For all practical purposes, I am an Atheist. I lack belief in a God (or gods).
It is that, and only that, with which I can confidently say that I share with other Atheists. We're a diverse group.
While there certainly are trends, we're all individuals - our only shared 'rule' being to think for ourselves. In light of that, our specific attitudes towards religion itself are all placed on a spectrum: from outright anti-theistic to 'whatever floats their boat'-ness.
I, personally, am more inclined towards Dawkins' or Hitchens' take on it than not. In places, I see religion and superstition causing direct and measurable harm, and I feel that keeping this to myself is unfair - ultimately - to the victims.
But, as Dawkins and Hitchens don't either (but are misunderstood and misrepresented as doing so), I, when criticising religion, am not criticising religious people just for thinking in a certain way. I may severely dislike particular individuals, but I do not see 'moderate' religious people as anything other than a little deluded. In other words: I disagree with the thoughts, but I do not think, necesarily, that the people are stupid or immoral for - as is likely - simply having been born into and brought up within a certain world-view. Plus, many leave their parent's beliefs behind. Are they absolute idiots up to that point?
My specific use of the term 'deluded' should not be taken to be insulting either. It sounds it, I'll give you that; but there's simply no other way to express what I feel is an ignorance, whether wilful or not. I also detest the view that, say, those in the Middle-East 'don't know any better', or that us in 'The West' should avoid criticising certain practices in the name of cultural relativism. It's both patronising and untrue - again for the sake of victims and individuals.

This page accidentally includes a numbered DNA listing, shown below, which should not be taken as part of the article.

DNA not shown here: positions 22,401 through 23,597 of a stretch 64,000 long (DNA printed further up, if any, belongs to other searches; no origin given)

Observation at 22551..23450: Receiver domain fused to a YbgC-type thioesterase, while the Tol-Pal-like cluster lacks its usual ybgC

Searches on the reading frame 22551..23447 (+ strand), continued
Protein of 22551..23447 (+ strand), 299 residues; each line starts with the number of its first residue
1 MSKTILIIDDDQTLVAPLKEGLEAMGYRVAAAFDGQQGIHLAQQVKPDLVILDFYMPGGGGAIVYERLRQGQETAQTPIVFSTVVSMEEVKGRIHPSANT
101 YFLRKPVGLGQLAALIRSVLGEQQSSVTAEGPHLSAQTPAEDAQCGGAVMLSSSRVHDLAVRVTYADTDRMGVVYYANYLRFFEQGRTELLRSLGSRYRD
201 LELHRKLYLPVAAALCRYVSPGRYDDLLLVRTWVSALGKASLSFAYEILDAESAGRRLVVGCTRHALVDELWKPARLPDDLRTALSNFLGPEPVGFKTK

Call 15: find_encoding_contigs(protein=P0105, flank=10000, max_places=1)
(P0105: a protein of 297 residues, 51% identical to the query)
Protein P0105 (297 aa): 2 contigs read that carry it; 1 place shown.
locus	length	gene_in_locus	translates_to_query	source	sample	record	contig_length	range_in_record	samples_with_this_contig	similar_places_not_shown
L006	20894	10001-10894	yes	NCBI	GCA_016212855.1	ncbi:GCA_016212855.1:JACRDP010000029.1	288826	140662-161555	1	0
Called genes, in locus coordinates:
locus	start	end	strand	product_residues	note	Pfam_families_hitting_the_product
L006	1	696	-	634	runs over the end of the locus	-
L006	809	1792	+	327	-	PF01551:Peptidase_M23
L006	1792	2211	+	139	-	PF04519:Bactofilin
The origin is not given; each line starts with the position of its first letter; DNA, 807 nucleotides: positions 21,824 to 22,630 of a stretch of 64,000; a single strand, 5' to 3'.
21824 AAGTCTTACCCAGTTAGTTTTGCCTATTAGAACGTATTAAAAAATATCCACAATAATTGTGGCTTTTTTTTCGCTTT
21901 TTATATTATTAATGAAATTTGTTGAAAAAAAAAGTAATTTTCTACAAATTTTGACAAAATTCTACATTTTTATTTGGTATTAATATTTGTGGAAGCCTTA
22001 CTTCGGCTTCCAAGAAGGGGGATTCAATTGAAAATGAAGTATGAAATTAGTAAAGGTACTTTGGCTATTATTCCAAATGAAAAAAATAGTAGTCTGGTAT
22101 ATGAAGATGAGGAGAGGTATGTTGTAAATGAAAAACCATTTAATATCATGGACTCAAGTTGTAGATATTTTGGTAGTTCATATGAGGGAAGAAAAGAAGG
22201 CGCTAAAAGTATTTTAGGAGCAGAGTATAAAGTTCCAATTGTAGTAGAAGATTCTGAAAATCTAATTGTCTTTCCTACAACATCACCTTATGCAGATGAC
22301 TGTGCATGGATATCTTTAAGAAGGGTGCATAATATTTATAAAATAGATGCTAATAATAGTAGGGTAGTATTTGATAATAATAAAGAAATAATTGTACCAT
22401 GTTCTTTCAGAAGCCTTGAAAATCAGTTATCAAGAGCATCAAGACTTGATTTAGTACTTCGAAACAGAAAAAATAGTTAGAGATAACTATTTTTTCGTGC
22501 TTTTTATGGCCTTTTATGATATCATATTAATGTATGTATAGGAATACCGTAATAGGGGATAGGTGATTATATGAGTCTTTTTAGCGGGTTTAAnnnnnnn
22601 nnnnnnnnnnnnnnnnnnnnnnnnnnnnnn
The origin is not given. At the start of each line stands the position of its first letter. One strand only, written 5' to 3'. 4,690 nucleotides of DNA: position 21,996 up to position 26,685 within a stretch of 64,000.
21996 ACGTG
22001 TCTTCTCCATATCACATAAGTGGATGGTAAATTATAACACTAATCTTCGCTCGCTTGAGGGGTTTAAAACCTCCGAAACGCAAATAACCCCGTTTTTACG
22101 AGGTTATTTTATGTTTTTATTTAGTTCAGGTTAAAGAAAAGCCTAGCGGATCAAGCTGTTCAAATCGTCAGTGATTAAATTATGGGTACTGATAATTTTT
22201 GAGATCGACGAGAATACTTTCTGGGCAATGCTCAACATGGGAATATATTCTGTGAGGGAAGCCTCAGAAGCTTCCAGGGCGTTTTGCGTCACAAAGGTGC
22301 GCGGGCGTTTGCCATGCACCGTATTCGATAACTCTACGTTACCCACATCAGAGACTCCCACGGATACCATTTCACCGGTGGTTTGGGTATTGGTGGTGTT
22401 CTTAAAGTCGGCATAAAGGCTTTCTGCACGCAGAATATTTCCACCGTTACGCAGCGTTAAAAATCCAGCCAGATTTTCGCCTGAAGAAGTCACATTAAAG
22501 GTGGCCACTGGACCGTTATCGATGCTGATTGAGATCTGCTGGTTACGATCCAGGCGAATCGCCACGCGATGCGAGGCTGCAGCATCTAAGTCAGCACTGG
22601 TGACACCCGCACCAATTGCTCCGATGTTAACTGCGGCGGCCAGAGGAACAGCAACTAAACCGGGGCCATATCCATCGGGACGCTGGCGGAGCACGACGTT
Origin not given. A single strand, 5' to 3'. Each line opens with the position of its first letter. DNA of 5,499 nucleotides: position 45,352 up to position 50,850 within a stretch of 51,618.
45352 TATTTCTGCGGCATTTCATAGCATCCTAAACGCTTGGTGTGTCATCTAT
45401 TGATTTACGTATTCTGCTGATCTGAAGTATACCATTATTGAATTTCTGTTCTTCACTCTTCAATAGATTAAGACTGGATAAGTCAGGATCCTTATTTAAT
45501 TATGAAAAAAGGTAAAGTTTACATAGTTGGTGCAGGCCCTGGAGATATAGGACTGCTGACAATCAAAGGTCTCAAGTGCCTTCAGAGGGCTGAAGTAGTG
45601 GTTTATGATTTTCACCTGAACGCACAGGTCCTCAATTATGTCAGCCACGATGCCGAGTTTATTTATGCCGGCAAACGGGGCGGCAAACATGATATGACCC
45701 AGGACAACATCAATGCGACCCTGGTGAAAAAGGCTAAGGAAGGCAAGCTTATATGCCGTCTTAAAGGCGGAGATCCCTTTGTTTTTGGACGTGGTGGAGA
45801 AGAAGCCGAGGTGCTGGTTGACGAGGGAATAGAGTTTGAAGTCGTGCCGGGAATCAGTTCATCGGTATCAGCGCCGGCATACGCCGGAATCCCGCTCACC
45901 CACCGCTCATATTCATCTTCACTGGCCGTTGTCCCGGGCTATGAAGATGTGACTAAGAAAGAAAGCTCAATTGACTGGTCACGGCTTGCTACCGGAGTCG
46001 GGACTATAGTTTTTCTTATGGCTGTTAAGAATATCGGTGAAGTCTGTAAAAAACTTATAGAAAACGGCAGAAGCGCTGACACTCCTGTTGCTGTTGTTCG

Anyway, before I outline every one of my opinions, it's worth getting to the point of this post: is talking about these things, in public, an 'obsession' of Atheists?
I don't think so.
There are a few things at play here. The first obvious one is that the view that it is is a misunderstanding. True, some Atheists talk about religion a lot. But, in day-to-day life, with friends, I only mention it if relevant... What, then, makes it relevant?
I think it being in the news is a definite example. This shouldn't happen:
Person A: "Hey, did you watch the parliamentary debate on same-sex marriage?"
Person B: "Yeah, what did you think about it?"
Person A: "Isn't it funny that every single person arguing against allowing it did so for religious reasons?"
Person B: "YOU'RE SO OBSESSED WITH RELIGION!"